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Dozens of homes ruined in Australia’s bushfires

Dozens of homes have been destroyed by fire in Australia’s southeast, although there have been no reports of injuries.

The worst hit is the New South Wales seaside town of Tathra, where more than 70 homes and businesses have been severely damaged or destroyed.

Many residents were evacuated to Bega, a town around 10 miles away.

The fire burnt some buildings to the ground while leaving their neighbours unscathed, showing its unpredictability.

Rural Fire Service Commissioner Shane Fitzsimmons told ABC Radio Sydney: “The wind is like a blowtorch effect to wherever that ember lands in, and it ignites very quickly and fire spreads very rapidly.

“When it’s in and around buildings and people’s homes, the devastation and destruction is obvious, and it’s awful.”

Mr Fitzsimmons said winds in Bega of 50-70km/h and gusts of up to 90km/h also spread the fire “very rapidly”.

More than 100 firefighters and three aircraft were working on the fire on Monday but many of the fires are now under control and there have been no serious injuries reported.

The fires come amid record temperatures in the late 30s along the New South Wales coast, with Ulladulla and Albion Park, further north, hitting 38C and 39.5C respectively.

A helicopter drops water on a forest as a bushfire burns nearby, on the outskirts of the town of Cobden, located south west of Melbourne, Australia, March 18, 2018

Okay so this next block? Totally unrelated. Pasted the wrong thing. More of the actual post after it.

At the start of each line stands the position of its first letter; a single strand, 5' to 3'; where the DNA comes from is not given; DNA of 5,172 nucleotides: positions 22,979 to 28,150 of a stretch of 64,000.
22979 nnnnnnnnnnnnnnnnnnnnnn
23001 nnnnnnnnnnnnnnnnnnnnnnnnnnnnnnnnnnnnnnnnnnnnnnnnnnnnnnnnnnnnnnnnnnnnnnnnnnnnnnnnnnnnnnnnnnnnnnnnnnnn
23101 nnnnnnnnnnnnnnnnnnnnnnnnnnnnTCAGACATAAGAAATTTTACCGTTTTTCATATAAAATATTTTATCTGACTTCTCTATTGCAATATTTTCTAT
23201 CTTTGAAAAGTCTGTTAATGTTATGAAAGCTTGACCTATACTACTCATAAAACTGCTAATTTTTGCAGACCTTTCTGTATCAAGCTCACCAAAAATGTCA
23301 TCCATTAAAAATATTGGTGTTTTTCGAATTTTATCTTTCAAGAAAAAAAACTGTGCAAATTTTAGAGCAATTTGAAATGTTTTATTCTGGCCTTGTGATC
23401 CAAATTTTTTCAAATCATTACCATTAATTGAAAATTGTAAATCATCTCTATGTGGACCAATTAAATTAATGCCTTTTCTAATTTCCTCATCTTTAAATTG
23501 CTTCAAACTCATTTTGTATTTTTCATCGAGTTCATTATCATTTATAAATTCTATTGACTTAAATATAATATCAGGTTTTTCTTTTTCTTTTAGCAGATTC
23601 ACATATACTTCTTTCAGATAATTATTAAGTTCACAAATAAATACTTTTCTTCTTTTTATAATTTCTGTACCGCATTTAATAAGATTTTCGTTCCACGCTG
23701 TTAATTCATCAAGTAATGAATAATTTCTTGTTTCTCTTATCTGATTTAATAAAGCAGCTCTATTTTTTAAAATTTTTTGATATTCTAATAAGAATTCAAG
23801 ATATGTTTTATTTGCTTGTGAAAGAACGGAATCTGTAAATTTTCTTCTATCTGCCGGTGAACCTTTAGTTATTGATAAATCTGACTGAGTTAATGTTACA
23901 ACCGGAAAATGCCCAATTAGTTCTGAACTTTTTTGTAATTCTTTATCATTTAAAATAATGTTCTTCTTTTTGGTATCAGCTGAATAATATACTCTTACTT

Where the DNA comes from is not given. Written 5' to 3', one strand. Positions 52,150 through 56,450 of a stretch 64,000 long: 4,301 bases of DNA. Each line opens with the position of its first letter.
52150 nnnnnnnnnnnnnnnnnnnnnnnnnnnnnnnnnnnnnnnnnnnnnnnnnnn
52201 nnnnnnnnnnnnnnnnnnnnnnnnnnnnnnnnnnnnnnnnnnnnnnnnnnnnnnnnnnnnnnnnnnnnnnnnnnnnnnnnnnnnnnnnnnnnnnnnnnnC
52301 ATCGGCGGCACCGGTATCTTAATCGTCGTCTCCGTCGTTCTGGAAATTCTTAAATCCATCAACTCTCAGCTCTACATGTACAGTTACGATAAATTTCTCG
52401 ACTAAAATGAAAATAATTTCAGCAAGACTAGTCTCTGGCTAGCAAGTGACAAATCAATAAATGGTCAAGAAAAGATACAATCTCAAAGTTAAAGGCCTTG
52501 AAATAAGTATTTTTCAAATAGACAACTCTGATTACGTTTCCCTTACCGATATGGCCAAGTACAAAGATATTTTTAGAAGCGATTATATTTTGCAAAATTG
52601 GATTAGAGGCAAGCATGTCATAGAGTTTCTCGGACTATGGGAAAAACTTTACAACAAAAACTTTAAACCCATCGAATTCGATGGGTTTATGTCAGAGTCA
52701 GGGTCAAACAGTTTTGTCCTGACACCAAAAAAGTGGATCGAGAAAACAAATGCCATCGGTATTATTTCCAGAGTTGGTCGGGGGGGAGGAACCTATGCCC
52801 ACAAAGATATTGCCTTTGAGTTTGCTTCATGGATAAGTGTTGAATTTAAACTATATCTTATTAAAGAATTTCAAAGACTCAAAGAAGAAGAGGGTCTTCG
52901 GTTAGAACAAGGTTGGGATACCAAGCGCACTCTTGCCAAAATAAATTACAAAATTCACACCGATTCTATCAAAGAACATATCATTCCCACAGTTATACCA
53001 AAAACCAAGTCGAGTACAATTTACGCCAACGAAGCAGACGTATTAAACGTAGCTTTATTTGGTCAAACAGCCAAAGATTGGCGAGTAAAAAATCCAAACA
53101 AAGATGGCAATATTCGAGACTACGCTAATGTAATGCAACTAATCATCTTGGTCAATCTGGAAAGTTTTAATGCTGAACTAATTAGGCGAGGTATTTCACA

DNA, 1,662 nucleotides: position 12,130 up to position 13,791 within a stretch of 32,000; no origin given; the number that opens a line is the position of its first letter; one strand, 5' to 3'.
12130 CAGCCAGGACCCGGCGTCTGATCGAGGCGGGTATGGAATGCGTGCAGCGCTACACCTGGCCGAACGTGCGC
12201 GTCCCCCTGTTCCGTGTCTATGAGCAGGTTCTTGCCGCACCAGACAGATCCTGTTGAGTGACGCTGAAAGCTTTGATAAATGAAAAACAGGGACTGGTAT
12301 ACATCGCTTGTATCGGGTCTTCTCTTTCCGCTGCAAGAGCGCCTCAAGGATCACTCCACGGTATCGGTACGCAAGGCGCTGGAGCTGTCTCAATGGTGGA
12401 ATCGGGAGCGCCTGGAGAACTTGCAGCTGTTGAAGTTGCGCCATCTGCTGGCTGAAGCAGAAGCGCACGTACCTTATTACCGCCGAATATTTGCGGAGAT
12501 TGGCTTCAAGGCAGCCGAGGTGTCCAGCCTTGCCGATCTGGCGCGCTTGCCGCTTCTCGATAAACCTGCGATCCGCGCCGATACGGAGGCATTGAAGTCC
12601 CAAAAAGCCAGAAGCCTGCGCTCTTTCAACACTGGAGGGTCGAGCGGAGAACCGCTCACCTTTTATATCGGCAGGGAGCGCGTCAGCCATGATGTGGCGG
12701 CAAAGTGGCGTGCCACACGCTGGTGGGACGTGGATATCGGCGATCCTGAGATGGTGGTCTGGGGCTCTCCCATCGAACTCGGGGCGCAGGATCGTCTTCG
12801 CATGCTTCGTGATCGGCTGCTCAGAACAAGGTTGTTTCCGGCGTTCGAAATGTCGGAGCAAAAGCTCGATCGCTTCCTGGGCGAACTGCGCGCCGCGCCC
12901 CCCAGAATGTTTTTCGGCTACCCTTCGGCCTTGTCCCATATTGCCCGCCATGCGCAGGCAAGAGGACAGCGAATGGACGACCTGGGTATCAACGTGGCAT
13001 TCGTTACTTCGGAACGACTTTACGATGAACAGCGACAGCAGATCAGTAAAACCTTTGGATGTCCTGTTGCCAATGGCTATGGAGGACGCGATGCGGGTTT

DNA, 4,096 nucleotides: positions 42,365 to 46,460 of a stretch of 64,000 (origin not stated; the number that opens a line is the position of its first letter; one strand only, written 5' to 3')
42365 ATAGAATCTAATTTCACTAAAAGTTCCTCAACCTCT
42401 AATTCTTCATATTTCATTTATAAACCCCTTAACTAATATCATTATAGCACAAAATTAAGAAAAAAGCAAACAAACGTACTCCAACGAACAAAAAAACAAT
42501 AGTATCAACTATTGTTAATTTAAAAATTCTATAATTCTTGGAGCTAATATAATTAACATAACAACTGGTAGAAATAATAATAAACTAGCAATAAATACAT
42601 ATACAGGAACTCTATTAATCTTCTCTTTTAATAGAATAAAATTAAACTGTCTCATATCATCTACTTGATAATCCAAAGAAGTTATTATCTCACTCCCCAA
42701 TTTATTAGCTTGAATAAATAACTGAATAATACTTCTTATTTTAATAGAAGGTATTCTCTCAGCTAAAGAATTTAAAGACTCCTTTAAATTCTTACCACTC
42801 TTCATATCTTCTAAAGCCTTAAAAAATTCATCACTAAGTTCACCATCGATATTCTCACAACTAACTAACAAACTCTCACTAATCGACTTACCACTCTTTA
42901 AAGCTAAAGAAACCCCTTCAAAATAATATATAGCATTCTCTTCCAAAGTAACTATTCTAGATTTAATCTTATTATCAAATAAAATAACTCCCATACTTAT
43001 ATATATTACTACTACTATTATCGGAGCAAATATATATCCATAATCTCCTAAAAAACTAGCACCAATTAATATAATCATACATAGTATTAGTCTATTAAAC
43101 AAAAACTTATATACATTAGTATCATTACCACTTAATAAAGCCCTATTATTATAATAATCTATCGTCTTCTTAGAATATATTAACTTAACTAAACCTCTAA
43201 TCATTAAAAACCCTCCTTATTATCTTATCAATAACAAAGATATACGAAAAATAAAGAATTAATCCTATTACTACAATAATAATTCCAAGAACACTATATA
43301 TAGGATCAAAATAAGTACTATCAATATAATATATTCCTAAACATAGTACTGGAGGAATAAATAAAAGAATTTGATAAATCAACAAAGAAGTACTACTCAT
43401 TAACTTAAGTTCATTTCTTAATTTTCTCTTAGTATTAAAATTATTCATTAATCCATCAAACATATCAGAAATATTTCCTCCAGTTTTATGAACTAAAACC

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There have been no reports of serious injury

Meanwhile, 18 homes have been destroyed by several fires in the neighbouring state of Victoria.

At one point, up to 40 towns were on alert for the numerous blazes on farmland around Camperdown, Warrnambool and Hamilton.

RTS1O4W018 Mar. 2018Melbourne, AustraliaFirefighters use water to put out spot fires near a farm on the outskirts of the town of Cobden, located south west of Melbourne, Australia March 18, 2018. AAP/David Crosling/via REUTERS ATTENTION EDITORS - THIS IMAGE WAS PROVIDED BY A THIRD PARTY. NO RESALES. NO ARCHIVE. AUSTRALIA OUT. NEW ZEALAND OUT.
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Firefighters have most of the fires under control

Victorian Emergency Services Minister James Merlino said most of the fires were started by lightning but investigators would make “a full determination”.

Emergency Management Commissioner Craig Lapsley told the ABC: “(The fires) still have hot spots in them and we still have wind, but nowhere near the wind speeds over the last 24 hours.”

Tony Murphy from Emergency Management Victoria said the SES told radio station 3AW: “We’re so ecstatic about the fact no one has died.

“We’ve really brought these things to the ground really quickly.”

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